Let's forego the debut for a minute and flash forward to the bands first and only live DVD Under Blackbool Lights. I'm sure every White Stripes fan can remember flipping on their TV's in anticipation as their favorite band entered their living room. We see the White Stripes walking and smoking, on their way to the venue as a crowd's anticipation increases in the background. The scene switches to the stage as Jack and Meg enter, devoid of fanfare and, without warning, smash (yes this is the right verb) their way into When I Hear My Name. It's such a thrilling and merciless performance that it becomes and unforgettable moment for the band. What makes this performance so amazing, and also the reason it is such a fantastic set opener, is that it makes the audience completely aware they have played full ticket admission to see two people bash out chords with the finesse of 13 year olds. The music is so simple it would barely pass for a quick soundcheck even to an extent that the White Stripes "official historian" Ben Blackwell sarcastically declares it the duo's most complex song. I won't lie, when I went to my first live offering of the Stripes I was hoping for the concert to blast open with Dead Leaves and The Dirty Ground which, with it's cool riff and loud-soft dynamics, is a much more sensible opener. But that's the precise point placing When I Hear My Name at top spot it defies the expectations and destroys decades of the cliches and protocols of rock music which the White Stripes went against. In that sense it is a complete artistic triumph and could hold up as the bands mission statement......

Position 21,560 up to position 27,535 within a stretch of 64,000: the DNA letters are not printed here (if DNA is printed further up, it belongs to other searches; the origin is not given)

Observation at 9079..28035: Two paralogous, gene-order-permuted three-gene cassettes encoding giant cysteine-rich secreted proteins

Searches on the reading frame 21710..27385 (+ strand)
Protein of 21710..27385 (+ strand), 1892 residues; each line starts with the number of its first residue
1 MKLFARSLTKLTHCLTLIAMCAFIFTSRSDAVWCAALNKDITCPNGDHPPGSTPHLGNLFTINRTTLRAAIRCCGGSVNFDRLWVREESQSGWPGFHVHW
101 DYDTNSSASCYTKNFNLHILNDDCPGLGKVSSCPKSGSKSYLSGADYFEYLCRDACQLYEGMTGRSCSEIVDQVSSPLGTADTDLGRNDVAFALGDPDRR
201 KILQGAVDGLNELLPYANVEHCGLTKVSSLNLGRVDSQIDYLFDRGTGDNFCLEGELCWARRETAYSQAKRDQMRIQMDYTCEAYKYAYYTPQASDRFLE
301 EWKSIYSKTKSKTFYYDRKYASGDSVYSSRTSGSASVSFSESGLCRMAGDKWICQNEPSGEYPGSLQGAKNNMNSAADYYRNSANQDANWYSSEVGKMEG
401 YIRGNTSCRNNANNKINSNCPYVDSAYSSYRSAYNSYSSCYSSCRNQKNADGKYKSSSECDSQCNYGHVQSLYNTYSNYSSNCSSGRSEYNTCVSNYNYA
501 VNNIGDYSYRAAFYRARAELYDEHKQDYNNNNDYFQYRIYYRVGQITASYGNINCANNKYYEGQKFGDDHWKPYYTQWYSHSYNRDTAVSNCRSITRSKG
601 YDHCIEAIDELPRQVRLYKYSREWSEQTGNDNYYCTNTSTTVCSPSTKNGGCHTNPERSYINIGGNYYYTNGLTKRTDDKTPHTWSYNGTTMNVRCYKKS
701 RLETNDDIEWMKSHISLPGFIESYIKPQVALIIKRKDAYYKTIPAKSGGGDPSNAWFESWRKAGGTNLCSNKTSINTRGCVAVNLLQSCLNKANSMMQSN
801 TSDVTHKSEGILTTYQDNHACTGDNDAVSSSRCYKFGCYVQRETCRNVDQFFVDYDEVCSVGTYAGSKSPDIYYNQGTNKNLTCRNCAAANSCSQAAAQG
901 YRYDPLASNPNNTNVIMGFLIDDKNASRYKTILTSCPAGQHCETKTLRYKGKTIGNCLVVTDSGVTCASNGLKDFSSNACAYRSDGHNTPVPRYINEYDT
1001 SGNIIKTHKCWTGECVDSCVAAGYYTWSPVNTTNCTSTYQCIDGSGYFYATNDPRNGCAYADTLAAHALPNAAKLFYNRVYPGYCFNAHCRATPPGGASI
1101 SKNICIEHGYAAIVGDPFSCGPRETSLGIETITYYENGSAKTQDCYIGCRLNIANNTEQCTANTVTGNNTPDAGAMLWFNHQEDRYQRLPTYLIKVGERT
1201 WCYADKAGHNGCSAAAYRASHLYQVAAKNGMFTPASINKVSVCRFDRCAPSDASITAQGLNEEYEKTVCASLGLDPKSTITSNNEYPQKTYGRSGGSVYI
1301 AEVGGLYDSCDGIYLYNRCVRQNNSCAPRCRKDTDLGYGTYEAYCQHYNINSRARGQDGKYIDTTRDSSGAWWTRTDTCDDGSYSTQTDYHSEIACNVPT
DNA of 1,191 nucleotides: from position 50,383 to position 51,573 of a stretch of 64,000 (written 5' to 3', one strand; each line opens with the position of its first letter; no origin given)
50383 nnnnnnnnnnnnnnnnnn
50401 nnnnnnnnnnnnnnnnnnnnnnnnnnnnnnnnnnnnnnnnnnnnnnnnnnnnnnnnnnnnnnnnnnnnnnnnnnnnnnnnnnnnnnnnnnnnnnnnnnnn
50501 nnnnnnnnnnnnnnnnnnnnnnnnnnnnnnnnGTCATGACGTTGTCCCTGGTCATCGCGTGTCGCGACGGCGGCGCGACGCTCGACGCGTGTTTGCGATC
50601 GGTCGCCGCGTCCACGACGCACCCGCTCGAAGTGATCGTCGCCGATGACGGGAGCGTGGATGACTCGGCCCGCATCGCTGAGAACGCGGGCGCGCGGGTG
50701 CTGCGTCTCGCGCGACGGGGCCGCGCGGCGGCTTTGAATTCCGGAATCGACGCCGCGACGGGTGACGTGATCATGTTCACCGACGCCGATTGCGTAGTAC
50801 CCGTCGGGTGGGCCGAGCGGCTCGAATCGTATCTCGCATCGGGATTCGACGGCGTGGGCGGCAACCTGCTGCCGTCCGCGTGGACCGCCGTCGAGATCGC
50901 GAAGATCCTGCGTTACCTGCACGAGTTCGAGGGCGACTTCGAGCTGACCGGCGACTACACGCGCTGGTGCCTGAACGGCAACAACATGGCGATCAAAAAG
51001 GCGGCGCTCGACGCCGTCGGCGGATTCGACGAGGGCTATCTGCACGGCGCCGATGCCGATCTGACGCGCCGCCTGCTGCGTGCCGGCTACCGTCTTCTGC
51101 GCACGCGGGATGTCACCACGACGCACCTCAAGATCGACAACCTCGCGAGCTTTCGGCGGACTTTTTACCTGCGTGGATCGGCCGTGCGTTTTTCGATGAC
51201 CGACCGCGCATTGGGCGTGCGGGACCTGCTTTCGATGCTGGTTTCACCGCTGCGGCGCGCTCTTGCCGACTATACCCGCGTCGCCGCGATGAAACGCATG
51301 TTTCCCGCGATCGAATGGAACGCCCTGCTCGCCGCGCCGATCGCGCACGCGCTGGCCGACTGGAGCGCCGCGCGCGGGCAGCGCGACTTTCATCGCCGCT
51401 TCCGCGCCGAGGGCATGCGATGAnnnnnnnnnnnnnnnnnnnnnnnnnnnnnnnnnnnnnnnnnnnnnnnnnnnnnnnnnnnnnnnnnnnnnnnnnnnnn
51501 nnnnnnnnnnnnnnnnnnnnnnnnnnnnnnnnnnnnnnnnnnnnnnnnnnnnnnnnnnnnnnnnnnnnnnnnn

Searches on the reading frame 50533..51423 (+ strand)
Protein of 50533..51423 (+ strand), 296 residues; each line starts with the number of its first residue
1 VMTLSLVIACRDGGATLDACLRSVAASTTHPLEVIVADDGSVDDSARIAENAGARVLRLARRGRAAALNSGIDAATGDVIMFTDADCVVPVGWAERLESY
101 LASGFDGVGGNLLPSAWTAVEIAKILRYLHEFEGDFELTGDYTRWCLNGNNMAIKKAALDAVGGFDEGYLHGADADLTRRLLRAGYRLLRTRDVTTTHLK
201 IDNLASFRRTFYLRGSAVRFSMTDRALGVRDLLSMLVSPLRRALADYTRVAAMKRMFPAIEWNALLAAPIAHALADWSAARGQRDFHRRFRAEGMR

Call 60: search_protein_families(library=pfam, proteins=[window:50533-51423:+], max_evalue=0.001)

....but.....

The true problem with When I Hear My Name, evocative of a flaw of the album as a whole, is that, while the song functions fantastically when Jack and Meg are hitting you with it before your eyes, it comes across rather dull on the record. Yes dull, which is probably the least appropriate word for this record and is completely unthinkable in comparison to live renditions. Unfortunately there is nothing to When I Hear My Name and while that's it's point, when translated to a recorded environment it's value is questionable. That's not to say I loathe the song, or even particularly dislike it but with an already packed track listing it's inclusion on the album seems slightly redundant. Of course the song has to be released, we all need to be able to song along to the opening song after all, but it still seems like the closest thing to filler material the band has ever produced.

Maybe that's the band's magic, to turn what seems like a throwaway track into a live standard but it also could be the reverse. It has been stated that Jack was afraid of the recording and desired a sound that made the listener believe no studio was involved, and in a way the fact the album succeeds this is what makes it a masterpiece. But the flaws of When I Hear My Name may illuminate why this sound was needed. 

And hopefully that will end my negative comments towards this great album and a beacon of positivity will shine through on future posts.